Disability Discrimination Complaint Against Maple Ridge Hyundai Dismissed

Cardiff, UK: June 02, 2020: Hyundai Car Dealership. The Hyundai Motor Company, commonly known as Hyundai Motors, is a South Korean multinational automotive manufacturer. Illustrative Editorial

In reasons released today regarding the case of Verozinis v Kot Auto Group dba Maple Ridge Hyundai, 2020 BCHRT 156, Tribunal Member Norman Trerise dismissed a human rights complaint against the Hyundai car dealership located in Maple Ridge, BC.

The Complainant, Spyros Verozinis, alleged that when he attended the Maple Ridge Honda Dealership with his wife to buy a vehicle, the Finance Manager engaged in high pressure communications regarding the details of the vehicle and he was unable to fully understand what was occurring due to his disability – congenital deafness. He alleged that he ended up purchasing a vehicle he would not have purchased if his disability were not taken advantage of and he fully understood the terms of the sale. As such, he complained he was discriminated against on the grounds of mental and physical disability in the area of service contrary to the BC Human Rights Code.

Following a 2-day hearing, the Tribunal found that the Complainant’s mental and physical disabilities were not a factor in him being sold the vehicle. Mr. Verozinis was successful in establishing that he had a physical or mental disability. However, he failed to established that he experienced adverse treatment related to his disability and the car sale. The Tribunal held that he was too inconsistent on this issue to be reliable and instead preferred the evidence of the car dealership’s witness. Regarding the inconsistency, the Tribunal found the following at paras 45 and 46:

[45] Mr. Verozinis has testified both that he was adversely impacted because the vehicle was purchased by his wife rather than by him and that he did not receive the vehicle he wanted being a hybrid or electric vehicle but instead received a gas‐powered vehicle. However, Mr. Verozinis has testified to his awareness that a vehicle in the category that he desired was not within the financing capability of his wife. In other words, Mr. Verozinis had to know and I find that he did know that the vehicle his wife was purchasing at the time of the transaction with the Respondent was a gas‐powered vehicle. Accordingly, I find that Mr. Verozinis was not adversely impacted by the purchase of a gas‐powered vehicle as opposed to a hybrid or electric‐powered vehicle.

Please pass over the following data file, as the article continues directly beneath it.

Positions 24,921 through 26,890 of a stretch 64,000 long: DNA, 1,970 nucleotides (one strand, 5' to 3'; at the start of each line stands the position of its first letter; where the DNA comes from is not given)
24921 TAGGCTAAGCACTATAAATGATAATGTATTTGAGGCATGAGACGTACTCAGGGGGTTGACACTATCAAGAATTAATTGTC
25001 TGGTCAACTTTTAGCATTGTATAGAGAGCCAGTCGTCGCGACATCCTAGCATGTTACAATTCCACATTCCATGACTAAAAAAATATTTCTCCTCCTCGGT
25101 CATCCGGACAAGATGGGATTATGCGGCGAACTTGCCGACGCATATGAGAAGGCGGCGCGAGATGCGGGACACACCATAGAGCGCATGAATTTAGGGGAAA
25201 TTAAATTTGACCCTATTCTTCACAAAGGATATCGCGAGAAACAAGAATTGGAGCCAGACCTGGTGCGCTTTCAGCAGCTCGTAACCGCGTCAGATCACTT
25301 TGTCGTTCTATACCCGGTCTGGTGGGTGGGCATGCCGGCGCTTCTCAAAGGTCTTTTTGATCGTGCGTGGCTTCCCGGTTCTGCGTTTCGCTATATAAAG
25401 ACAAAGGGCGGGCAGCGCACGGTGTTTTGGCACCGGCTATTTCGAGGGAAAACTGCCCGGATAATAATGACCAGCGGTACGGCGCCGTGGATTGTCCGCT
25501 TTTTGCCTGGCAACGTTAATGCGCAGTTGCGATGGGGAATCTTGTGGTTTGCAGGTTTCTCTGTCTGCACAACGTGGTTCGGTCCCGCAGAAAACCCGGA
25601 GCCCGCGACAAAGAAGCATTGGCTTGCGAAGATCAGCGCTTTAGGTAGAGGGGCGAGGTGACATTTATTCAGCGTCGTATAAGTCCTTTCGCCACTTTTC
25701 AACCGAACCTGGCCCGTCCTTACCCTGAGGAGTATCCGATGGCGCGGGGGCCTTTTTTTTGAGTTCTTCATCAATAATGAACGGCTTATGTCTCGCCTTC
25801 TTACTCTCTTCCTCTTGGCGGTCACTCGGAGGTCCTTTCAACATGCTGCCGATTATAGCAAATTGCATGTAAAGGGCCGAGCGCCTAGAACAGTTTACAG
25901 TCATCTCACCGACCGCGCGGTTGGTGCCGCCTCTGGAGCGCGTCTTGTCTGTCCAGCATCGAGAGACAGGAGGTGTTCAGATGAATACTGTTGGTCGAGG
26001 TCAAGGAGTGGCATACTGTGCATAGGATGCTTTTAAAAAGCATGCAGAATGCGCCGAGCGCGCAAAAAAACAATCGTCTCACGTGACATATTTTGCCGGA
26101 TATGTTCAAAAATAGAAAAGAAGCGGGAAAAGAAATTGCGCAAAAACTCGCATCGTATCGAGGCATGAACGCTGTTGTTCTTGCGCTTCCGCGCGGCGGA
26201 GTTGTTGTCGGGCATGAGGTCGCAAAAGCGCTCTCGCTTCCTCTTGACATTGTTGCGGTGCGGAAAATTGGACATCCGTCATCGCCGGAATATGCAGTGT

[46] More contentious is Mr. Verozinis’ inconsistency around understanding that the vehicle was purchased by his wife. It is clear on the evidence that Mr. Verozinis understood that his wife was financing the purchase of the vehicle, either because Mr. Verozinis believed that his bankruptcy prevented him from purchasing the vehicle at all or because he understood that if the vehicle was purchased in his name it would be at a higher interest rate than if his wife purchased the vehicle. In either event, Mr. Verozinis clearly understood that the financing of the vehicle was dependent upon his wife’s income rather than his own.